Today's Bread

Do you make your own bread?


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flyinglentris

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These are all listed at "light rye bread" at their respective sites. That third one is local to me (Klostermans).
You can also buy light rye flour.

Those are much lighter than the Rye Breads I have known.
 

TastyReuben

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I made an English Muffin Toasting Loaf today.

The taste and texture are fine, but I'm trying to work out how to best use that giant clay baker I got for Christmas.

This is a 5-cups of flour recipe, and it's a very wet dough (more like a batter), and I think the clay baker is just too big - it behaved more like baking in a cake pan.

Either way, half will be our toast for the next few days, and half will go in the freezer.

54731
 

Burt Blank

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I made an English Muffin Toasting Loaf today.

The taste and texture are fine, but I'm trying to work out how to best use that giant clay baker I got for Christmas.

This is a 5-cups of flour recipe, and it's a very wet dough (more like a batter), and I think the clay baker is just too big - it behaved more like baking in a cake pan.

Either way, half will be our toast for the next few days, and half will go in the freezer.

View attachment 54731
Did you bake the loaf with the fan on mate ?
 

MrsDangermouse

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Not sure what that is (not something we get in the UK), so I'm not sure how its supposed to look. Its made with baking powder rather than yeast?
I had to Google it and it does seem to a "thing" because there were loads of results - eg. this one which has both yeast and baking soda (bicarb, rather than baking powder - I expect you already know, but in case anyone else doesn't :wink: ) in it....so I'd assume the texture is somewhere between ordinary and soda bread? I can't work out where the "English" in the name comes from though...I've never seen anything like it over here.
 

TastyReuben

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Did you bake the loaf with the fan on mate ?
No. I used the fan on my oven once and didn't see any difference, and it the oven manual, it recommends leaving the fan off for breads, but I'd give it a go.

In this case, it's just down to the recipe and the baking vessel not being in agreement. I'm in the process of working out how to use that big clay baker I got, and a 5-cup recipe goes in there more like a brownie mix. I think 7-8 cups will be ideal.

Not sure what that is (not something we get in the UK), so I'm not sure how its supposed to look. Its made with baking powder rather than yeast?
It's meant to replicate the texture of an (American) English muffin, in bread form.

It should look, as far as shape goes, like a loaf of sandwich bread. It's a very wet batter-like dough, and the wide pan I used allowed it to spread out too much. It's made with yeast and baking soda.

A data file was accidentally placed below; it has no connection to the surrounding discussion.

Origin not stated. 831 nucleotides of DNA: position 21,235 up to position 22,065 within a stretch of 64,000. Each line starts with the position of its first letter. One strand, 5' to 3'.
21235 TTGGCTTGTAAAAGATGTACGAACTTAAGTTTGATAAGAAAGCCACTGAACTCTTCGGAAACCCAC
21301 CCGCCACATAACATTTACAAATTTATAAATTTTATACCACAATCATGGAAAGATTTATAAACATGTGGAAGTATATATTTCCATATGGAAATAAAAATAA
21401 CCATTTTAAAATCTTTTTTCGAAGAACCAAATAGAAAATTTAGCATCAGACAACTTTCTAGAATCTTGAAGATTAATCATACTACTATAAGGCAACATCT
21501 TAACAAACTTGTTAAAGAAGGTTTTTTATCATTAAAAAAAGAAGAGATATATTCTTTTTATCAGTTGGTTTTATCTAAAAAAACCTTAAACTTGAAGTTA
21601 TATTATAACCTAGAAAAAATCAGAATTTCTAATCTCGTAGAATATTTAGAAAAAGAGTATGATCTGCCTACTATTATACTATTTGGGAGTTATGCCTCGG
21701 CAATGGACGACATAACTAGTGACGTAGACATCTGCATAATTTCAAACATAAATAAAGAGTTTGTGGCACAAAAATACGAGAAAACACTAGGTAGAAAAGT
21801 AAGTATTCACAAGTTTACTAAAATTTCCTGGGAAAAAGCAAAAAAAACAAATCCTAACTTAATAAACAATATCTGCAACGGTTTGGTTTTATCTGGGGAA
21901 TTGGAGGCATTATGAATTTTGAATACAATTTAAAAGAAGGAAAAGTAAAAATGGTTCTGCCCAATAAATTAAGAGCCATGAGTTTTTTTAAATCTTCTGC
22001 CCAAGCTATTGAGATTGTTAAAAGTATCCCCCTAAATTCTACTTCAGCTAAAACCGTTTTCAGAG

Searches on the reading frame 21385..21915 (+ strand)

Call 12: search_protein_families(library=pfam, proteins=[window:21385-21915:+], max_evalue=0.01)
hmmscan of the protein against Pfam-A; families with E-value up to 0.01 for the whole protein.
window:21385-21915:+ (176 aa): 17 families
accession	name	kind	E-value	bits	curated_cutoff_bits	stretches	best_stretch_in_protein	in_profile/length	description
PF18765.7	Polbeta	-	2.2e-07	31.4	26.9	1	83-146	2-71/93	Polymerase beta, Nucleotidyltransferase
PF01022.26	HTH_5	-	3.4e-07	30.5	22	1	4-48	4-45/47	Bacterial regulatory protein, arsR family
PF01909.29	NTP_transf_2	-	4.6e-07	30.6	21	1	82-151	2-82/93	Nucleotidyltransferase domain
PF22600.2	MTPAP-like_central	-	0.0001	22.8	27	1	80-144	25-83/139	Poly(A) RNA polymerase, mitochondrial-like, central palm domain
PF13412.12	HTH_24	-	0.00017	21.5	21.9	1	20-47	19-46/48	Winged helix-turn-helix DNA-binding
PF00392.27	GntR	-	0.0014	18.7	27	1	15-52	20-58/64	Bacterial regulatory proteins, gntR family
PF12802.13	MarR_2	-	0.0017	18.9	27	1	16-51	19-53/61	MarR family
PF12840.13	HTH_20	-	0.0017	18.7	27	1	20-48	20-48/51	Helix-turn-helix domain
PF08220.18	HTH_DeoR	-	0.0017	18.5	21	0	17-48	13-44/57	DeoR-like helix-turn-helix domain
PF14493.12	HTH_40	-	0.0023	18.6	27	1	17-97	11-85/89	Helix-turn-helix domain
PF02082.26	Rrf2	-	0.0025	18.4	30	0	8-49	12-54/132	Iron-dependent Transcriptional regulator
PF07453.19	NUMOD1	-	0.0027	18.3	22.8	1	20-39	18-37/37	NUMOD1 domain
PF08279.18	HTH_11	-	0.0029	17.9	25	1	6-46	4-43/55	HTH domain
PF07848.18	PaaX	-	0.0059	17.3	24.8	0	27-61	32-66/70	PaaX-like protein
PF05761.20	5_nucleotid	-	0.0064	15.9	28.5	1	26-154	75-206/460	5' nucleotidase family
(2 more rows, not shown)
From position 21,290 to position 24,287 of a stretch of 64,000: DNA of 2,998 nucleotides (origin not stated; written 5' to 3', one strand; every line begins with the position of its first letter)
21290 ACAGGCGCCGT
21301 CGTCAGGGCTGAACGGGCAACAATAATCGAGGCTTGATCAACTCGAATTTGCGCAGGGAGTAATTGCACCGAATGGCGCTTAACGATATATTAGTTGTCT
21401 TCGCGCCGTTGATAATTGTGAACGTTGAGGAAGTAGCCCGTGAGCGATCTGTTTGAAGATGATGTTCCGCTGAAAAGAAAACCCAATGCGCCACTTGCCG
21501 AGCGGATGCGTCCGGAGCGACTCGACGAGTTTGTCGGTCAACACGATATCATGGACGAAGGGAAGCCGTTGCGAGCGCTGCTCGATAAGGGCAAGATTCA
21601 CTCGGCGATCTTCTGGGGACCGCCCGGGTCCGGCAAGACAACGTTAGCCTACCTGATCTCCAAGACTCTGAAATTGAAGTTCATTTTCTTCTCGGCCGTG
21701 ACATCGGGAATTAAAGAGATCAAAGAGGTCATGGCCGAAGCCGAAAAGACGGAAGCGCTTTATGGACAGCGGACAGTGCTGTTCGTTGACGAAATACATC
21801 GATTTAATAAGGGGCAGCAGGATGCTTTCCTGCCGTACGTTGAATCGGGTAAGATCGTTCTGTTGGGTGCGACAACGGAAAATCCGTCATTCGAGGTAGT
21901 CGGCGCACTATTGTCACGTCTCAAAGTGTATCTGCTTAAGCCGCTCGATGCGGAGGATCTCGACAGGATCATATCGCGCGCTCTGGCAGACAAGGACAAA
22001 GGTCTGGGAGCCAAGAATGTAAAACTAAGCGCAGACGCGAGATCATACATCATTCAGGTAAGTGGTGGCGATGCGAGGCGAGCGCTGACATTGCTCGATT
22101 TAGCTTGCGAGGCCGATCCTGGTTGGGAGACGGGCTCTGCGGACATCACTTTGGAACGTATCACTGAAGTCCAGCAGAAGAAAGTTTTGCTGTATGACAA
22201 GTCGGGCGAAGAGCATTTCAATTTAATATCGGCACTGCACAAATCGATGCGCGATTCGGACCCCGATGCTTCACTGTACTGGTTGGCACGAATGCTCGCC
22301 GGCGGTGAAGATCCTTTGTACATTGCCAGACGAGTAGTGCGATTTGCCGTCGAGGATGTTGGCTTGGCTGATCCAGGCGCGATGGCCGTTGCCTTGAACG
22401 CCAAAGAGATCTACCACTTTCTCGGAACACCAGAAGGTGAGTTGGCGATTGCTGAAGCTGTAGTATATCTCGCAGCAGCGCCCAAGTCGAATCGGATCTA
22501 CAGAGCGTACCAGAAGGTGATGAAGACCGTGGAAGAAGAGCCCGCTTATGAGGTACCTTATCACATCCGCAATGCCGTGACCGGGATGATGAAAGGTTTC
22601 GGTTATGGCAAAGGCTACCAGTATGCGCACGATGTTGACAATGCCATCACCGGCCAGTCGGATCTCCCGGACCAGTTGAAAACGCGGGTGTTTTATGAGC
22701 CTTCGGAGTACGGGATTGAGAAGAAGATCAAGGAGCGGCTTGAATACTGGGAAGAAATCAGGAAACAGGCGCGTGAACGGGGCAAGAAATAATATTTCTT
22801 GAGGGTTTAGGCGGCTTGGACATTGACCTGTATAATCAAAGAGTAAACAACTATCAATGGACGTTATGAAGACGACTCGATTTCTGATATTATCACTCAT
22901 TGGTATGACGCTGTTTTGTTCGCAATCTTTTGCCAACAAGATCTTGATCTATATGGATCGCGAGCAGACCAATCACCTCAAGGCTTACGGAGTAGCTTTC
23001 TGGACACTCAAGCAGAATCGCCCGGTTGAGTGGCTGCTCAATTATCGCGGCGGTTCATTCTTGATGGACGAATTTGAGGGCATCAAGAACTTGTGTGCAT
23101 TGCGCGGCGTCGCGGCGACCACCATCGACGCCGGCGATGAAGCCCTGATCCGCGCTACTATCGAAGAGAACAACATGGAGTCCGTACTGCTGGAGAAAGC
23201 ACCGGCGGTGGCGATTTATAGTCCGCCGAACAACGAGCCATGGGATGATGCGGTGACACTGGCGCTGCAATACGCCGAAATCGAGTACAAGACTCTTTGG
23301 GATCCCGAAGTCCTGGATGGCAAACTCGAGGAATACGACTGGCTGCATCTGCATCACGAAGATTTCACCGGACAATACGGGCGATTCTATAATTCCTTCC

(American) English Muffin
54796



(American) English Muffin Toasting Bread:
54798
 

MrsDangermouse

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No. I used the fan on my oven once and didn't see any difference, and it the oven manual, it recommends leaving the fan off for breads, but I'd give it a go.

In this case, it's just down to the recipe and the baking vessel not being in agreement. I'm in the process of working out how to use that big clay baker I got, and a 5-cup recipe goes in there more like a brownie mix. I think 7-8 cups will be ideal.


It's meant to replicate the texture of an (American) English muffin, in bread form.

It should look, as far as shape goes, like a loaf of sandwich bread. It's a very wet batter-like dough, and the wide pan I used allowed it to spread out too much. It's made with yeast and baking soda.

(American) English Muffin
View attachment 54796

You split your muffins open before toasting it? I can honestly say I've never seen that before :unsure: I don't know if this is another UK/US thing, or maybe its just my family are strange...but we always toast ours whole and then split them afterwards so the inside stays nice and soft and fluffy.

I might have to buy some now and try them both ways to see which I prefer.
 

caseydog

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You split your muffins open before toasting it? I can honestly say I've never seen that before :unsure: I don't know if this is another UK/US thing, or maybe its just my family are strange...but we always toast ours whole and then split them afterwards so the inside stays nice and soft and fluffy.

I might have to buy some now and try them both ways to see which I prefer.

We slit them so the peaks of the bread inside get browned, and crispy. The "English" muffins we have here feel a little doughy inside if not toasted. I think that is done intentionally in baking them to make them ideal for toasting.

CD
 
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